Interest rate risk is simply the risk to which a portfolio or institution is exposed because future interest rates are uncertain.

Bond prices are obviously interest rate sensitive. If rates rise, then the present value of a bond will fall sharply. This can also be thought of in terms of market rates: if interest rates rise, then the price of a bond will have to fall for the yield to match the new market rates.

The longer the duration of a bond the more sensitive it will be to movements in interest rates.

Shares are also sensitive to interest rates, again it is obvious that if interest rates change (and other things remain equal, which the Fisher effect suggests may not be the case) then DCF valuations will fall. In addition, the profits of highly geared companies will be significantly affected by the level of their interest payments.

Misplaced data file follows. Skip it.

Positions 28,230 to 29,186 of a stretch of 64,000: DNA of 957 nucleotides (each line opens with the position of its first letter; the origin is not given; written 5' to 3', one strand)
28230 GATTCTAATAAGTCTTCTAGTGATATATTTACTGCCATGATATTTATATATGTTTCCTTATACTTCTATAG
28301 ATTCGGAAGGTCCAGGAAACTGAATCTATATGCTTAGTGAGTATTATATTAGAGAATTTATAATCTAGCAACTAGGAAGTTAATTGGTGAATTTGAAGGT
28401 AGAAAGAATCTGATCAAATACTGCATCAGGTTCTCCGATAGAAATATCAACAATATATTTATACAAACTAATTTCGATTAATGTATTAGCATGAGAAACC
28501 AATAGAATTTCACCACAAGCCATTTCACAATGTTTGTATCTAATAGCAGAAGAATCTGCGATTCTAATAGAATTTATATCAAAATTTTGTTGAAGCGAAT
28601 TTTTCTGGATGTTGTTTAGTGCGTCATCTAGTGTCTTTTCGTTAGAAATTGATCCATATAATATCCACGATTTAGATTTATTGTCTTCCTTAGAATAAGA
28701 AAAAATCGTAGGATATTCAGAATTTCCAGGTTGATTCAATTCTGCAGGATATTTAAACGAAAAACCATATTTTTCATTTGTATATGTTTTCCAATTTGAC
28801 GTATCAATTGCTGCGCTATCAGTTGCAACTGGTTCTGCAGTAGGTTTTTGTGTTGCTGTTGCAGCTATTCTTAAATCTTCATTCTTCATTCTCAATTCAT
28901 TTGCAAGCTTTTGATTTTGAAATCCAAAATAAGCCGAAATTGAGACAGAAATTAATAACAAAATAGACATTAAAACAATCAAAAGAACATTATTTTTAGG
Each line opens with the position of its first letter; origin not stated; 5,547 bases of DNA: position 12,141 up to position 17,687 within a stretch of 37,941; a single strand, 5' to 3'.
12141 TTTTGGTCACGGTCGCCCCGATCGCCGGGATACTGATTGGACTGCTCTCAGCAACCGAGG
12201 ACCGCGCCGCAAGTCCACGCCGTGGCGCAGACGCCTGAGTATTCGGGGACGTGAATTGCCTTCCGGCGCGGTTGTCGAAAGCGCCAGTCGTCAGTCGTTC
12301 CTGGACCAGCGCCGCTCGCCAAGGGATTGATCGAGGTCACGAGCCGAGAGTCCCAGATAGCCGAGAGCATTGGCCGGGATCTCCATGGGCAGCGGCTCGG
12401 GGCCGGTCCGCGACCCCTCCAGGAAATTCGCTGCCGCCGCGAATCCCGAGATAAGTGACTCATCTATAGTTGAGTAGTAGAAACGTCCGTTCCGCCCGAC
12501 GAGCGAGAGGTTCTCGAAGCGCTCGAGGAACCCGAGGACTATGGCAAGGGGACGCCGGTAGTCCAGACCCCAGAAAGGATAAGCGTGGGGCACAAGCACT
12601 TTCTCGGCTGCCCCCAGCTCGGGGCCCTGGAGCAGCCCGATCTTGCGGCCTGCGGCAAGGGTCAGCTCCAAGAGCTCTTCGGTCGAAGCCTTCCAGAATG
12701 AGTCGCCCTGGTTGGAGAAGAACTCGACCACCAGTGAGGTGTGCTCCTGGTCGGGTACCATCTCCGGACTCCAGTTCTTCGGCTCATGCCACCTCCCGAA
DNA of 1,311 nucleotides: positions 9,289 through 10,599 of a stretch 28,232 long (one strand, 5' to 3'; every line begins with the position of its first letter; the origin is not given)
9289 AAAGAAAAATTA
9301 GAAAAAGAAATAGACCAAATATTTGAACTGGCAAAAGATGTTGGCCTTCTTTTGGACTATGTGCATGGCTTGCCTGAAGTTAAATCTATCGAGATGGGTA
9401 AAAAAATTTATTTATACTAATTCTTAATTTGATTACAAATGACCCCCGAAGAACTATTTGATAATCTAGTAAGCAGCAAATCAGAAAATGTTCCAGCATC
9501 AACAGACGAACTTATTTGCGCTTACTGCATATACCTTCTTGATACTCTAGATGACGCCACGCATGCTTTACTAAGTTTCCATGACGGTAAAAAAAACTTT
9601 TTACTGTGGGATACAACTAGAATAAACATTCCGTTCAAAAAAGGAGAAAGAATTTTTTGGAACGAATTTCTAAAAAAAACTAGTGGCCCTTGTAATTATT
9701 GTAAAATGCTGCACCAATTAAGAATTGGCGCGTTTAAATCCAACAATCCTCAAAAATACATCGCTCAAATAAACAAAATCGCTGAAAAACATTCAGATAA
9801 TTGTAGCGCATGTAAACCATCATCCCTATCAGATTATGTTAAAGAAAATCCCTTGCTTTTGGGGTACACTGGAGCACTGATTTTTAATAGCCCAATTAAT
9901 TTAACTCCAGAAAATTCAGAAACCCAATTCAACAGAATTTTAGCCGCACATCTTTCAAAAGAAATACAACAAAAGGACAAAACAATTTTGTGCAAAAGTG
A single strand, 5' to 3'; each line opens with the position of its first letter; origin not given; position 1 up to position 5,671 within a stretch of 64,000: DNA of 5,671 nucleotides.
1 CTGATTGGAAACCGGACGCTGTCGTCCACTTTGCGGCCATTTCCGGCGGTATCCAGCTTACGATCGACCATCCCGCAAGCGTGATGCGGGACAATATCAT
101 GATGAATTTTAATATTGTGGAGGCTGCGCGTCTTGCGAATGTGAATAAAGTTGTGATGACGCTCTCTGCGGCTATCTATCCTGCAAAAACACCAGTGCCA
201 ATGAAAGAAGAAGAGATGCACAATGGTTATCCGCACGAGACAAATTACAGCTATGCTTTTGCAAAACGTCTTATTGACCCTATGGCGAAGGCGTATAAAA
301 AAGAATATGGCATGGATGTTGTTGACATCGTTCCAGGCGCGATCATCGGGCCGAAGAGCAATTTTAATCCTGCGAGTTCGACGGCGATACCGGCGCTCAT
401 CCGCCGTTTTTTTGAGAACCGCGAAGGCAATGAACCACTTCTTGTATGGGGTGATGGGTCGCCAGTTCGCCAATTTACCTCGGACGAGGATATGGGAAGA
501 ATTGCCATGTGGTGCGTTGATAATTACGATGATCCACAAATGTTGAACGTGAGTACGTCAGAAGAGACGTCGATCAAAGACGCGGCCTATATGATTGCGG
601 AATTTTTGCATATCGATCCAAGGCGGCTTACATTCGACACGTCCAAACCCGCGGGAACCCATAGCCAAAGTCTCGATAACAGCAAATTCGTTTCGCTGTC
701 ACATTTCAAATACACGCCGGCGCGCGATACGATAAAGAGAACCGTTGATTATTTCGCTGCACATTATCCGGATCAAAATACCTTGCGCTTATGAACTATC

Banks can also have significant interest rate risk: for example they may have depositors locked into fixed rates and borrowers on floating rates or vice versa.

Interest rate risk can be hedged using swaps and interest rate based derivatives.

Ways in which interest rate risk can be controlled include:

- investment in floating rate rather than fixed rate securities
- investing only in securities due to mature in the short term
- buying interest rate derivatives.